We will go beyond single static decisions inherent in a typical case analysis and make multiple dynamic decisions by using a simulated marketing game as the context for case analyses. The marketing simulation provides a dynamic competitive environment that replicates many significant aspects of the "real world" of survival and growth in a business setting. You will confront the same challenges as if you assumed the position of a marketing manager in a large corporation or if you started-up and operated your own firm.
In the marketing simulation you will make strategic and tactical business decisions. Your customer target and marketing mix decisions along with those of your competitors’ are inputs to a “demand generator” which simulates customer demand. The demand generator aggregates each customer segment’s demand based upon the effectiveness of each firm’s marketing mix. Adding each segment’s demand into aggregate market demand produces the outputs: the industry market potential, and each firm’s market share, sales, profits, etc. Based on these outputs, and your anticipation of future customer trends, competitive reactions, etc., you input a new set of decisions, which in turn are transformed, via customer demand, into a new set of outputs; and the process continues until we have simulated about ten to twelve years of marketing decisions.
C. Critical Decision-Making
Some decisions people make are critical in the sense that they have a significant impact on an organization (or themselves) and involve substantial risk. Nevertheless, despite its importance, few people learn a method for making decisions beyond the usual trial and error method, which tends to produce hasty and thoughtless decisions based on habit, emotion, or hunch. We will employ a more deliberate and systematic procedure to significantly improve your decision-making capabilities. You will also learn to bring far more brain power to bear on problem-solving by employing the seldom used visual cortex to process information. Using a diagrammatic decision-making format, you will learn to: assess the general business situation (SWOT), (1) identify problem symptoms, (2) formally define the central problem, (3) determine evaluative criteria or goals, (4) develop alternative solutions to the central problem, (5) evaluate alternatives against the criteria, (6) choose the most effective alternative, and (7) deal with post-decision issues, such as tying-up secondary concerns and loose ends, as well as handling implementation issues.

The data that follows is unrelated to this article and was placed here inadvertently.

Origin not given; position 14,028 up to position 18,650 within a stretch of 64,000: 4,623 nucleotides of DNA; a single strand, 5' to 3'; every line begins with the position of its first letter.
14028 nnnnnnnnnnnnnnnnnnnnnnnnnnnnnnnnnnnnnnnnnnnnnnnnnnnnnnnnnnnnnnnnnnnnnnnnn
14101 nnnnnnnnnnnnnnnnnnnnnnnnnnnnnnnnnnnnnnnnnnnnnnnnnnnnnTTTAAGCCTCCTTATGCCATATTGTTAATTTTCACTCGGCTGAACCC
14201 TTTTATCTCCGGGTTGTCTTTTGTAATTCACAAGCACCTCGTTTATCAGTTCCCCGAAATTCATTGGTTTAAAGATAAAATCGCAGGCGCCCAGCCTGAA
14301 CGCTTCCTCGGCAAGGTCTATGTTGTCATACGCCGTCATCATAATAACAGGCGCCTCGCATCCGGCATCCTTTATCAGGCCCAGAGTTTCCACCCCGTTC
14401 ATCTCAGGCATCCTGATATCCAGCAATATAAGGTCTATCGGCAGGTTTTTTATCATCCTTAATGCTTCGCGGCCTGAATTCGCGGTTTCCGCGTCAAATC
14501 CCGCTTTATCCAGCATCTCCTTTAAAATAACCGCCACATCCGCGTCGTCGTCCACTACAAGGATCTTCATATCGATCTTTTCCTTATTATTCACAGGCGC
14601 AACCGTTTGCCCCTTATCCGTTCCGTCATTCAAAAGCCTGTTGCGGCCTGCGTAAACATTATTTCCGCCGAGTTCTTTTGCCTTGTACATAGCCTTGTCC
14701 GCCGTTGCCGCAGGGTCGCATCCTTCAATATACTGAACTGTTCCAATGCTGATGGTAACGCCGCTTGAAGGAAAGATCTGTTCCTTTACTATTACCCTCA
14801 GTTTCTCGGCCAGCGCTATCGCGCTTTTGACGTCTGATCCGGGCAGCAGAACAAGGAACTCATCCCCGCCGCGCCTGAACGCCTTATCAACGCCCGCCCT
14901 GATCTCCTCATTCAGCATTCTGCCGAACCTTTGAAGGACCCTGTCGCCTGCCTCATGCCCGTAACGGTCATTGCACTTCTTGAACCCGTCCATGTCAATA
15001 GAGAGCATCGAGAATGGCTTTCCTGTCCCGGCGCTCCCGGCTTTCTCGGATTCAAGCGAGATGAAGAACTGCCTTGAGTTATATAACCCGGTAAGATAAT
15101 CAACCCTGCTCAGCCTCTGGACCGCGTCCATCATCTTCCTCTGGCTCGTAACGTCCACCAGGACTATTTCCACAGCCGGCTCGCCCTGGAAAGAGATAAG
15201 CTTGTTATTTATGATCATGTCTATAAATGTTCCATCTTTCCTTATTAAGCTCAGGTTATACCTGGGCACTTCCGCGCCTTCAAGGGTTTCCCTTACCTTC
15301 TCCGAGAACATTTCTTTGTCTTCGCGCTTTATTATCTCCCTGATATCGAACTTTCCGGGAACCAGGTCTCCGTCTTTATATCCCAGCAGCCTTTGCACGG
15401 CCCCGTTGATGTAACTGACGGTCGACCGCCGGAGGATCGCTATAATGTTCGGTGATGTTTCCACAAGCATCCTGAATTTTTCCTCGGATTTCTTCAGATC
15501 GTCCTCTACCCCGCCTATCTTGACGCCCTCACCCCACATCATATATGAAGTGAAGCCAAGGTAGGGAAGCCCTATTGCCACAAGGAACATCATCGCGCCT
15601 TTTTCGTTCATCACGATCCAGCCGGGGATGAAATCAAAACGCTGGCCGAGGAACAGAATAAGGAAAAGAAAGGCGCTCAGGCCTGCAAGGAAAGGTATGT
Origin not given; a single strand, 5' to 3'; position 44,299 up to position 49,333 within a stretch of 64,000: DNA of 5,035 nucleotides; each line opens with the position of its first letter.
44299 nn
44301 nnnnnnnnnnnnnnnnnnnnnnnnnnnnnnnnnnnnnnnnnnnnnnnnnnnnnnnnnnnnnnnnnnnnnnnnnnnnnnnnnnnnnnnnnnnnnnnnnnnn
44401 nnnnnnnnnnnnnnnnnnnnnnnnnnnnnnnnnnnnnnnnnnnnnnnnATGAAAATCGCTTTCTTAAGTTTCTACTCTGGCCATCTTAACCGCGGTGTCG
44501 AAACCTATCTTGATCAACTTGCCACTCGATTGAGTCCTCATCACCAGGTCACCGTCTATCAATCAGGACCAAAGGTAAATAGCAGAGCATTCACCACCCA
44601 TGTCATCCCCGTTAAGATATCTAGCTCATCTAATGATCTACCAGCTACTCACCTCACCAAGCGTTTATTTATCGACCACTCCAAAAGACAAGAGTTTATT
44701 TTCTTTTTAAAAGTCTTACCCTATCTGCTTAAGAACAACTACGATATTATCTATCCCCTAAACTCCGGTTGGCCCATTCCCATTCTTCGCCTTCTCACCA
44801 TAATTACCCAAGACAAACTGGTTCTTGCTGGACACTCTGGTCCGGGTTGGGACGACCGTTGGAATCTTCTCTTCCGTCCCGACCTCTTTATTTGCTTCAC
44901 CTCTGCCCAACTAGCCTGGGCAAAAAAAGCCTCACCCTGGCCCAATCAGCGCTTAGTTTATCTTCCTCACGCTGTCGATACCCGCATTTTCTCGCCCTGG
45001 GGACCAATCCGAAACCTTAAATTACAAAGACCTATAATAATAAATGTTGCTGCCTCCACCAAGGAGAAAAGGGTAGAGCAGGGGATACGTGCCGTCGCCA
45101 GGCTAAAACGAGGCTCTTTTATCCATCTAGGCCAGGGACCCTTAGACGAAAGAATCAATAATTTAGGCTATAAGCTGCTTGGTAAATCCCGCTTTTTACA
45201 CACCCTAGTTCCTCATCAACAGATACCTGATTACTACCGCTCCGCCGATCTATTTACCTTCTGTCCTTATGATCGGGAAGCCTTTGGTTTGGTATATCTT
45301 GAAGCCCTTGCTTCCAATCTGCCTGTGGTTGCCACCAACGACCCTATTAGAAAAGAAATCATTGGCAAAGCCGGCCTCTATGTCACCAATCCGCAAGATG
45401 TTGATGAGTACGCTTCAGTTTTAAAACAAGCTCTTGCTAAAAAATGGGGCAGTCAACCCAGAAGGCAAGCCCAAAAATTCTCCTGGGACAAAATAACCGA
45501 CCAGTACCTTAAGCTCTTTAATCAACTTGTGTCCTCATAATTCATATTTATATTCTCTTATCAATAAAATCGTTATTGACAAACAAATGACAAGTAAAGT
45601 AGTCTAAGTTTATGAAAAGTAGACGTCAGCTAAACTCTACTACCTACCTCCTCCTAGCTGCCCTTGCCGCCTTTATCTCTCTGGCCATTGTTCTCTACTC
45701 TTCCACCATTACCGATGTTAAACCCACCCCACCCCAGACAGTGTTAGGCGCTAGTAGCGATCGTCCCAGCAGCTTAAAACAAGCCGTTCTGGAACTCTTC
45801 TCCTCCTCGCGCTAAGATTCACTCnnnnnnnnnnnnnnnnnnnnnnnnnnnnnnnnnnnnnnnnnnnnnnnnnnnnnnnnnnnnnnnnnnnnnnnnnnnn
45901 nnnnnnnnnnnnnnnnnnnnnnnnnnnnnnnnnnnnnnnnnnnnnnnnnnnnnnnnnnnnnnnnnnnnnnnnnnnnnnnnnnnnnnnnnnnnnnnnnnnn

D. Strategic Marketing Plan
Each group will prepare a professional quality strategic marketing plan by applying (but not blindly following) the format presented in the Marketing to Win booklet, available on Blackboard.
Using the Markstrat Online simulation as the context for your case analysis, you will evaluate the general business situation in detail, including organizational strengths and weaknesses, environmental opportunities and threats, industry trends, and direct and indirect competition. Based upon your situation analysis, you will establish organizational objectives by developing a mission and forecasting performance goals. Based upon your objectives, you will create an overall marketing strategy. Based upon your strategy, you will segment and target potential customers. Based upon your customer targets, you will choose an appropriate and integrated marketing mix, including: products and services, pricing, promotion and advertising, distribution and location, and other elements of the marketing program.